Proponents of prog rock point to a musical genre that’s inventive, innovative and complex. Influenced by art rock, jazz and classical music, prog rock drew inspiration from a many other influences.It eschews traditional time signatures, song structures, rhythms, instruments and influences. In many ways, prog rock was an innovative genre, one that railed against the blues’ influence in rock music. Groups like Pink Floyd, Soft Machine, Jethro Tull, Emerson, Lake and Palmer, Genesis, Yes and Gong were among prog rock’s pioneers. They lead the way, and now, four decades later, new generations of prog rock groups are following in their footsteps, during the latest resurgence in prog rock’s popularity. To mark this resurgence in prog rock’s popularity, a new five-disc compilation Prog Rocks has recently been released by EMI. 

Having spent some time immersed in the five discs that comprise Prog Rocks! I’ve come to the conclusion that it’s not just people who enjoy prog rock that’ll enjoy this box set. After all, not every track on Prog Rocks! can be categorized as prog rock. Indeed, many tracks could just as easily be categorized as rock, folk, psychedelia, garage or rock. However, I often think we spend too much time putting music into categories. That’s often an unhealthy obsession that gets in the way of what’s important, discovering new and old music. For many people, there’s so much great music awaiting discovery on Prog Rocks! Indeed, there are seventy-two tracks over five discs awaiting discovery on Prog Rocks! 

What I do hope that Prog Rocks! does, is change people’s perception of prog rock. After all, prog rock far too often, gets a bad press. Sometimes, prog rock is the butt of cheap jibes and sarcastic comments. Hopefully once people have heard the music on Prog Rocks! they’ll change their opinion on prog rock. Maybe then they’ll realize that it’s an innovative and inventive musical genre, one that’s been Influenced by art rock, jazz and classical music. Prog rock drew inspiration from a many other influences. It eschews traditional time signatures, song structures, rhythms, instruments and influences. That’s what makes prog rock and the music on Prog Rocks! unique, innovative and groundbreaking.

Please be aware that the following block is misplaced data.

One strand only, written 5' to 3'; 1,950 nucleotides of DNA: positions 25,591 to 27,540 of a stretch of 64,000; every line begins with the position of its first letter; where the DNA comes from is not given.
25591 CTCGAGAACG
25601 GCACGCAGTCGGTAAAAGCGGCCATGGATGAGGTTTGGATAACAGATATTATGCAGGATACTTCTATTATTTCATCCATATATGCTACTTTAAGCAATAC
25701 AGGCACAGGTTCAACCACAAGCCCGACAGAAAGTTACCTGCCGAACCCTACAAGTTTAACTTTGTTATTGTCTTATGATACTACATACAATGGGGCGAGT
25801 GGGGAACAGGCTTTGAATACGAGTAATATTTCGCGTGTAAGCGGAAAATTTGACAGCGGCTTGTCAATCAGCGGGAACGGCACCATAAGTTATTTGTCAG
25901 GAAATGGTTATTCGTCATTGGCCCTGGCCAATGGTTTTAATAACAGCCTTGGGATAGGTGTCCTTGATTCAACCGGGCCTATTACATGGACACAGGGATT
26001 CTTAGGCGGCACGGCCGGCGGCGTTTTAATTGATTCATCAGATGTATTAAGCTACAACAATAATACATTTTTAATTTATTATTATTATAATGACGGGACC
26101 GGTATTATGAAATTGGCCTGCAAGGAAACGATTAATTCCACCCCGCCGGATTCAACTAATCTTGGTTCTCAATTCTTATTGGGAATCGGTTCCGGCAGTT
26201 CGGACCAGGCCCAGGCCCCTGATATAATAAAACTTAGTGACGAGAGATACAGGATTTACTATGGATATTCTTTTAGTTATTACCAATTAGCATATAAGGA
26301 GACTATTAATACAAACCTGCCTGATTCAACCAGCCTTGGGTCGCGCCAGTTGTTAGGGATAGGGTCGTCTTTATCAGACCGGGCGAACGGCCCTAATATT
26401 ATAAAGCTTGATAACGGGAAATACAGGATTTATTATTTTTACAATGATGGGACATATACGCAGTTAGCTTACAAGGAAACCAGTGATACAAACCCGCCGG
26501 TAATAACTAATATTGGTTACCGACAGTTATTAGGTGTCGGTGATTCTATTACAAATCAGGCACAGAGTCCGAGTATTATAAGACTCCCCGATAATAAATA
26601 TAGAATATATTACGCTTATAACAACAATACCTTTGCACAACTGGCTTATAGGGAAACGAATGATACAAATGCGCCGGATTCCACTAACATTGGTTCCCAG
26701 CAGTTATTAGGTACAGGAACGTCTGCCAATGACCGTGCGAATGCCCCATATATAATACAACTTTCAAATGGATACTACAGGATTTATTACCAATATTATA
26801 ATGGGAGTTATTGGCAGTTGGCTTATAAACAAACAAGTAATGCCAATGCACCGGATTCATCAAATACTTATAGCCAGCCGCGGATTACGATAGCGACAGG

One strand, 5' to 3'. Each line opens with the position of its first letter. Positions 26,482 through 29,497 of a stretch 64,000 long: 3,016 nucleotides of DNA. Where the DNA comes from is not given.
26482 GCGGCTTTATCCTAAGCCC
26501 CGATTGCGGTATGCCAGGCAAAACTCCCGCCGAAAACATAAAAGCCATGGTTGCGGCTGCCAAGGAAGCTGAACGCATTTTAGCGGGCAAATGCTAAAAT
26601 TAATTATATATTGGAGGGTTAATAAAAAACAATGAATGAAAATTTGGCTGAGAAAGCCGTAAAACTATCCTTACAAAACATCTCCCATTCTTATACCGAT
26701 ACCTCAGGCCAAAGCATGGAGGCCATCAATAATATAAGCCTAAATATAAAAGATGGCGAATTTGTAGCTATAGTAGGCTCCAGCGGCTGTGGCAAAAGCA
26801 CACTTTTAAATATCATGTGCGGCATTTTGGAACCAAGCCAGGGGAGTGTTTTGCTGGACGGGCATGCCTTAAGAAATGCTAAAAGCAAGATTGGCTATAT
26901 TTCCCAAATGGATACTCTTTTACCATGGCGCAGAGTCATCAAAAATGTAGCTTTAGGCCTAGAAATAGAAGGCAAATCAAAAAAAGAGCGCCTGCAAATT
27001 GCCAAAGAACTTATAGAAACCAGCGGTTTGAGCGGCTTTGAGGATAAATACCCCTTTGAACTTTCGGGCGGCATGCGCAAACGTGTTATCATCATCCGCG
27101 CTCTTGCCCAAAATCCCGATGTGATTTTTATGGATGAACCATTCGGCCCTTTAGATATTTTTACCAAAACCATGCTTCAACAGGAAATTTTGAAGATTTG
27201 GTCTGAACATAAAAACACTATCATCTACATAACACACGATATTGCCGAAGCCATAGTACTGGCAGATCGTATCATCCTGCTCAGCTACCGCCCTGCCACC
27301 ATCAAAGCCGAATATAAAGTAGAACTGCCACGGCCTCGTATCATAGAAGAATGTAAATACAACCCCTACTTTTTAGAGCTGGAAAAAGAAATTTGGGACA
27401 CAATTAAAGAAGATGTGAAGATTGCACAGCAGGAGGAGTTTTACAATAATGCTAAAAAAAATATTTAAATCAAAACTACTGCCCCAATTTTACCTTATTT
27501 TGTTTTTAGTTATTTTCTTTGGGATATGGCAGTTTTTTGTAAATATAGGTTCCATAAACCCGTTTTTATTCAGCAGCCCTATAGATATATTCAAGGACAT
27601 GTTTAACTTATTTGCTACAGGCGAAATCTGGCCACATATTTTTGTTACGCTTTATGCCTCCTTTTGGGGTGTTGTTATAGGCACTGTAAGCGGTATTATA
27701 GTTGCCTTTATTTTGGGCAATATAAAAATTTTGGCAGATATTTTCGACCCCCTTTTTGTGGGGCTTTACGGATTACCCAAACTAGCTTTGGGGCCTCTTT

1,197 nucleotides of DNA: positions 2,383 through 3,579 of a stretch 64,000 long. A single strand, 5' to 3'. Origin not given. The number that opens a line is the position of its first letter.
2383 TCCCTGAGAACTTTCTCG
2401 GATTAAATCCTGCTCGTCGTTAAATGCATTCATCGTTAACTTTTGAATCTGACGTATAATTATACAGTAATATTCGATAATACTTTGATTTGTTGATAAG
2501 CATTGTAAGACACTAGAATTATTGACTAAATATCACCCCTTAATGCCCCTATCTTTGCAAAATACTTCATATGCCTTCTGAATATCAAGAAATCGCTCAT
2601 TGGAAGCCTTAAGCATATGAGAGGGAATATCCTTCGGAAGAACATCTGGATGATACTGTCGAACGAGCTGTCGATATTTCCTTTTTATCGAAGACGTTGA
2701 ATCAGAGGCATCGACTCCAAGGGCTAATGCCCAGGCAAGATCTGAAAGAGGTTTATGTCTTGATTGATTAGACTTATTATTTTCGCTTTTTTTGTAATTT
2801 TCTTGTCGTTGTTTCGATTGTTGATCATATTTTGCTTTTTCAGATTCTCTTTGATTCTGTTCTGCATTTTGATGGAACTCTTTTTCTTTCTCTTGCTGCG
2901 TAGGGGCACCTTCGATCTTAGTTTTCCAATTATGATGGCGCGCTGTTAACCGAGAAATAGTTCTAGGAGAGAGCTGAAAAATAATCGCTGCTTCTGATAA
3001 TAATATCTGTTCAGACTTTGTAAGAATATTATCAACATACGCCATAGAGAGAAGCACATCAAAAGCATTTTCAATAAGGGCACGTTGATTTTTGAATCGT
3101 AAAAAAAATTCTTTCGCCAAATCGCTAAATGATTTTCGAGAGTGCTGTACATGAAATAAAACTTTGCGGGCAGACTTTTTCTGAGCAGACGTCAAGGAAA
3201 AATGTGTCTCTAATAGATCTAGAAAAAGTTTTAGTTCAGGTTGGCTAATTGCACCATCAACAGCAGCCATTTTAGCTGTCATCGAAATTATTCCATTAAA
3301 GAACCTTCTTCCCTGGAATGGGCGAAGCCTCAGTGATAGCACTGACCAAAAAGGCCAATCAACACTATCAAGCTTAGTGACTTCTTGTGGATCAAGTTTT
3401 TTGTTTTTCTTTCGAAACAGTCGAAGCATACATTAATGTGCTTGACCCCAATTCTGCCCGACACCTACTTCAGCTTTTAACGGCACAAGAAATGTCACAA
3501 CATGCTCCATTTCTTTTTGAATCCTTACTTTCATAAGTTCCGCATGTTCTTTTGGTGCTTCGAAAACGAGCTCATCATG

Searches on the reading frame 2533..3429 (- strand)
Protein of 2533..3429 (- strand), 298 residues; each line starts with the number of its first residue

Sometimes, when you buy a compilation, the first time you play it, you’re blown away by its sheer eclecticism and totally smitten by the music. That was me, when I came across Leng Records’ latest compilation, Psychemagik Presents Magik Sunrise. This is a double-album, compiled by the prolific UK production team of Psychemagik. Disc One is a compilation of what’s describes as a mixture of cosmic disco, psychedelic funk, Balearica, Middle Eastern beats and much more On Disc Two, the  tracks are seamlessly mixed by Psychemagik. These  tracks showcase Psychemagik’s passion for crate-digging. With such an eclectic collection of music, finding the tracks must prove problematic? Not for Psychemagik.

Psychemagik are passionate and persistent crate-diggers, when it comes to unearthing hidden gems. Their quest in unearthing those elusive hidden gems, sees Psychemagik go where other crate diggers fear to tread. Whether it’s dusty basements, thrift stores, warehouses or record shops, nowhere is off limits. As a result, and unlike many other crate diggers, Psychemagik’s choice of music is truly eclectic. Rather than focus on one genre of music, no genre of music, it seems, is overlooked. Given that Psychemagik have such eclectic and discerning taste in music, it’s no surprise that Psychemagik Presents Magik Sunrise oozes quality.

As you’ll have realized by now, I was hugely impressed by Psychemagik Presents Magik Sunrise. I’d go as far as to say it’s one of the best compilations I’ve heard this year. There are several reasons for this. Of course one of these is the sheer eclecticism of the compilation. There’s everything from cosmic disco, psychedelic funk, Balearica and Middle Eastern beats right through to rock, Latin, jazz and even prog rock. Describing the compilation as eclectic, is almost an understatement.

 It seems Psychemagik no crates have been left unexplored by Psychemagik, in their quest for not just quality music, but outstanding music. Most of the tracks on Psychemagik Presents Magik Sunrise will be new to most people, even the most devoted and persistent crate-digger. Unlike other inferior compilations, neither is there any filler or poor tracks. All killer and no filler describes Psychemagik Presents Magik Sunrise. That’s a tribute to Psychemagik’s crate-digging skills and their discerning taste in music. As an added bonus, Disc Two features each of the twelve tracks seamlessly mixed  by Psychemagik. So for anyone who likes their music eclectic and loves discovering new music then Psychemagik Presents Magik Sunrise is a must-have compilation.